The Lane Train keeps on trolling

Could Kiffin return to SEC? (0:47)

Paul Finebaum says it's unlikely that Lane Kiffin would be a fit at Florida, but suggests that Kiffin could one day get another job in the SEC. (0:47)

Editor's note: This story was originally published in November and has been updated heading into their bowl game.

BOCA RATON, Fla. -- Lane Kiffin has a plan, and his plan is fairly simple when you think about it: Do whatever it takes to get Florida Atlantic as much attention as possible.

If that means trolling Alabama -- and his former boss, Nick Saban, about his "rat poison" comments -- on Twitter, so be it.

If that means promoting #thefaU as often as possible, so be it.

If that means tweeting at the Kardashians, "recruiting" Lamar Jackson or poking his former friends at Tennessee, so be it.

There is nothing that will slow the roll of the Lane Train, picking up steam and headed for another headline near you. After a tweet he sent out that referenced the point spread in a 30-25 win over Marshall caused an uproar in Las Vegas and beyond, Kiffin explained it was all a joke.

But did it mean he would scale back on social media?

"Not big on scaling back," Kiffin said.

Call that the understatement of the year.

FAU knew what it was getting when it hired Kiffin, and so far at least, it has paid off. Not only has FAU clinched a spot in the Cheribundi Tart Cherry Boca Raton Bowl tonight against Akron (7 p.m., ESPN and ESPN App), the Owls have seen an increase in attendance and student engagement at home games.

Students gushed about what Kiffin has brought to their university. "When I first started coming here, the only fun part was going to tailgates. No one would go to the games," Edmond Borodic said. "Now, I go to the games, and we talk about the games. We are winning, and he has helped the culture here."

"Everyone likes Lane Kiffin," freshman Nicholas Giorgi said. "We go to the games to watch him."

Is it any wonder students dressed as Kiffin for Halloween last week?

Though the school bookstore does not sell any Kiffin-specific gear, the marketing team has come up with ways to play up the interest in FAU's head coach. For the season opener, it gave away visors as a nod to Kiffin.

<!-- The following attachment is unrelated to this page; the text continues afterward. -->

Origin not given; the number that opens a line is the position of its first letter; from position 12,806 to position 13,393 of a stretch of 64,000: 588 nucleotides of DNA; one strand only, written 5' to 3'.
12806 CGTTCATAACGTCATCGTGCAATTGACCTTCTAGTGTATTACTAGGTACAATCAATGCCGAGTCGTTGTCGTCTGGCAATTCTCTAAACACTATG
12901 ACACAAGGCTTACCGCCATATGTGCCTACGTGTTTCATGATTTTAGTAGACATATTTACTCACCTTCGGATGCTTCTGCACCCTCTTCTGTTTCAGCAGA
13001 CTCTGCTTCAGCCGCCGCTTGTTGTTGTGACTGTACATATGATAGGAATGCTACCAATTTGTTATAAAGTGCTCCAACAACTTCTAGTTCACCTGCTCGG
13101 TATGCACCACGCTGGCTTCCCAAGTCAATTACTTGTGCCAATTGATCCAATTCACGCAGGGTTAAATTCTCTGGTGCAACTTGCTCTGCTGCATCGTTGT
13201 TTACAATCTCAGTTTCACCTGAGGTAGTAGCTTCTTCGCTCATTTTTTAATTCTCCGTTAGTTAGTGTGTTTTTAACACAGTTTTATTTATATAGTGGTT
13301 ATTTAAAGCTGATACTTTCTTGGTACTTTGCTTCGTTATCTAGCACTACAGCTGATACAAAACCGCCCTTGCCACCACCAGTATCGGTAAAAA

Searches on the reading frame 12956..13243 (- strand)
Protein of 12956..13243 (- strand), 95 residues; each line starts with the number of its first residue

Then a few weeks after that, it made buttons with Kiffin's face and handed them out. The school realized students could not get enough of Kiffin. And Kiffin was perfectly fine being the marketing superstar.

So in another brainstorming session, the marketing team hatched an even bigger idea: What if it could get an actual train to roll through campus to hype up FAU's game against Marshall? It located a company in South Florida that rents trains, similar to those that roll around the mall during Christmastime.

Thus, a real live "Lane Train" was born -- complete with a super-sized Kiffin head in the front, and life-sized Kiffin cut-outs in the back. The day before the Marshall game, the train rolled around campus for four hours, as students took out their phones to capture photos and video.

"He's a national brand. That's one of the reasons our athletic director and our president hired him," said Blair Zackon, associate athletic director for external relations. "With him comes all that attention. As he saw us doing good stuff with his likeness and his face, he became more and more amenable to doing more and more stuff. So when we ran the Lane Train concept by him, it was very much a, 'Yeah, go do it that's great.' If it gets students excited, if it gets them to the game I'm all for it."